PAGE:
Effect of flexible sigmoidoscopy screening on colorectal cancer incidence and mortality: a randomized clinical trial

Øyvind Holme, Magnus Løberg, Mette Kalager, Michael Bretthauer, Miguel A Hernán, Eline Aas, Tor J Eide, Eva Skovlund, Jørn Schneede, Kjell Magne Tveit, Geir Hoff
JAMA: the Journal of the American Medical Association 2014 August 13, 312 (6): 606-15

IMPORTANCE: Colorectal cancer is a major health burden. Screening is recommended in many countries.

OBJECTIVE: To estimate the effectiveness of flexible sigmoidoscopy screening on colorectal cancer incidence and mortality in a population-based trial.

DESIGN, SETTING, AND PARTICIPANTS: Randomized clinical trial of 100,210 individuals aged 50 to 64 years, identified from the population of Oslo city and Telemark County, Norway. Screening was performed in 1999-2000 (55-64-year age group) and in 2001 (50-54-year age group), with follow-up ending December 31, 2011. Of those selected, 1415 were excluded due to prior colorectal cancer, emigration, or death, and 3 could not be traced in the population registry.

INTERVENTIONS: Participants randomized to the screening group were invited to undergo screening. Within the screening group, participants were randomized 1:1 to receive once-only flexible sigmoidoscopy or combination of once-only flexible sigmoidoscopy and fecal occult blood testing (FOBT). Participants with positive screening test results (cancer, adenoma, polyp ≥10 mm, or positive FOBT) were offered colonoscopy. The control group received no intervention.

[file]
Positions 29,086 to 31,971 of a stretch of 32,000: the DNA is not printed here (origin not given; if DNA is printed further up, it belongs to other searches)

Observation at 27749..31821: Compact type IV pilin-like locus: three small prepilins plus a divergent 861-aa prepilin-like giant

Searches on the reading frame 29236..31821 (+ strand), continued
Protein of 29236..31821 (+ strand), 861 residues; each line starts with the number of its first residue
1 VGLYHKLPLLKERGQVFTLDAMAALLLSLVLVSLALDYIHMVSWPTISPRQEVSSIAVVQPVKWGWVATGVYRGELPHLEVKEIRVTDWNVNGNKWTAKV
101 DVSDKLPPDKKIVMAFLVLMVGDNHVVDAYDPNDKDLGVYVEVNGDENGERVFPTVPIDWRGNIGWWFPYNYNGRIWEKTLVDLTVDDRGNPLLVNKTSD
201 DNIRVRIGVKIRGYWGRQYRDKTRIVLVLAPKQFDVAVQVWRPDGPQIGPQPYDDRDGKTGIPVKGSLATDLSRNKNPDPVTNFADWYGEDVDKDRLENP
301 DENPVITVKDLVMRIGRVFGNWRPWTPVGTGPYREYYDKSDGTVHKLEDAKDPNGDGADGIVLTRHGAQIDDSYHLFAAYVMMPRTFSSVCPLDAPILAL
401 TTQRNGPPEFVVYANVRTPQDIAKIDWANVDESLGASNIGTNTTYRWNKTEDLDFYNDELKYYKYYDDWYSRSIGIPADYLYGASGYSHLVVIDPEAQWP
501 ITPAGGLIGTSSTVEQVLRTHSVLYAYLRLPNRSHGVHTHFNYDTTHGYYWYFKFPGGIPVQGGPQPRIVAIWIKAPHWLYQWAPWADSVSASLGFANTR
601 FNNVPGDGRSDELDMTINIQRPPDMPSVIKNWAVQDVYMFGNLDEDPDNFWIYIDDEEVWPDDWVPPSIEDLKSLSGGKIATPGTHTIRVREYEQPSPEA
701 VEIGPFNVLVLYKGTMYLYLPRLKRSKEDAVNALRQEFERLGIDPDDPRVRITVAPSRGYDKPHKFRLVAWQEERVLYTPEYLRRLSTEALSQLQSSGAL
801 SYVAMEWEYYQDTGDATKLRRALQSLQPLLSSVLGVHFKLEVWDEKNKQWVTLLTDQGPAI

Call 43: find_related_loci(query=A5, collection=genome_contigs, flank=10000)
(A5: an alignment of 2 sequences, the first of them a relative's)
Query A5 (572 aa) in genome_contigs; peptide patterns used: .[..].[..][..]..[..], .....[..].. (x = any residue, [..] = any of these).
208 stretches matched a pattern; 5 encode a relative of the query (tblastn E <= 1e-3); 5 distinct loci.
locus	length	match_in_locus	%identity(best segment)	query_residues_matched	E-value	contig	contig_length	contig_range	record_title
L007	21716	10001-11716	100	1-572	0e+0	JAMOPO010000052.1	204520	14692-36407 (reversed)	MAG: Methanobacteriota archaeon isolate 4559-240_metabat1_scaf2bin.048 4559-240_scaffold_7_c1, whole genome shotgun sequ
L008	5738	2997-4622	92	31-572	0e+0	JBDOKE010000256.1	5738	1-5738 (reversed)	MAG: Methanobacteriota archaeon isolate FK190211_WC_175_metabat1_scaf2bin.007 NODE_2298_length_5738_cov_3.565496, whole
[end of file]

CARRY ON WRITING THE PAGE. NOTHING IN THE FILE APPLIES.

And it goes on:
MAIN OUTCOMES AND MEASURES: Colorectal cancer incidence and mortality.

RESULTS: A total of 98,792 participants were included in the intention-to-screen analyses, of whom 78,220 comprised the control group and 20,572 comprised the screening group (10,283 randomized to receive a flexible sigmoidoscopy and 10,289 to receive flexible sigmoidoscopy and FOBT). Adherence with screening was 63%. After a median of 10.9 years, 71 participants died of colorectal cancer in the screening group vs 330 in the control group (31.4 vs 43.1 deaths per 100,000 person-years; absolute rate difference, 11.7 [95% CI, 3.0-20.4]; hazard ratio [HR], 0.73 [95% CI, 0.56-0.94]). Colorectal cancer was diagnosed in 253 participants in the screening group vs 1086 in the control group (112.6 vs 141.0 cases per 100,000 person-years; absolute rate difference, 28.4 [95% CI, 12.1-44.7]; HR, 0.80 [95% CI, 0.70-0.92]). Colorectal cancer incidence was reduced in both the 50- to 54-year age group (HR, 0.68; 95% CI, 0.49-0.94) and the 55- to 64-year age group (HR, 0.83; 95% CI, 0.71-0.96). There was no difference between the flexible sigmoidoscopy only vs the flexible sigmoidoscopy and FOBT screening groups.

CONCLUSIONS AND RELEVANCE: In Norway, once-only flexible sigmoidoscopy screening or flexible sigmoidoscopy and FOBT reduced colorectal cancer incidence and mortality on a population level compared with no screening. Screening was effective both in the 50- to 54-year and the 55- to 64-year age groups.

TRIAL REGISTRATION: Identifier: NCT00119912.

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Faye Kehler

It is interesting that the measure is death from not diagnosis of colon cancer. It would be interesting to compare with once only colonoscopy.


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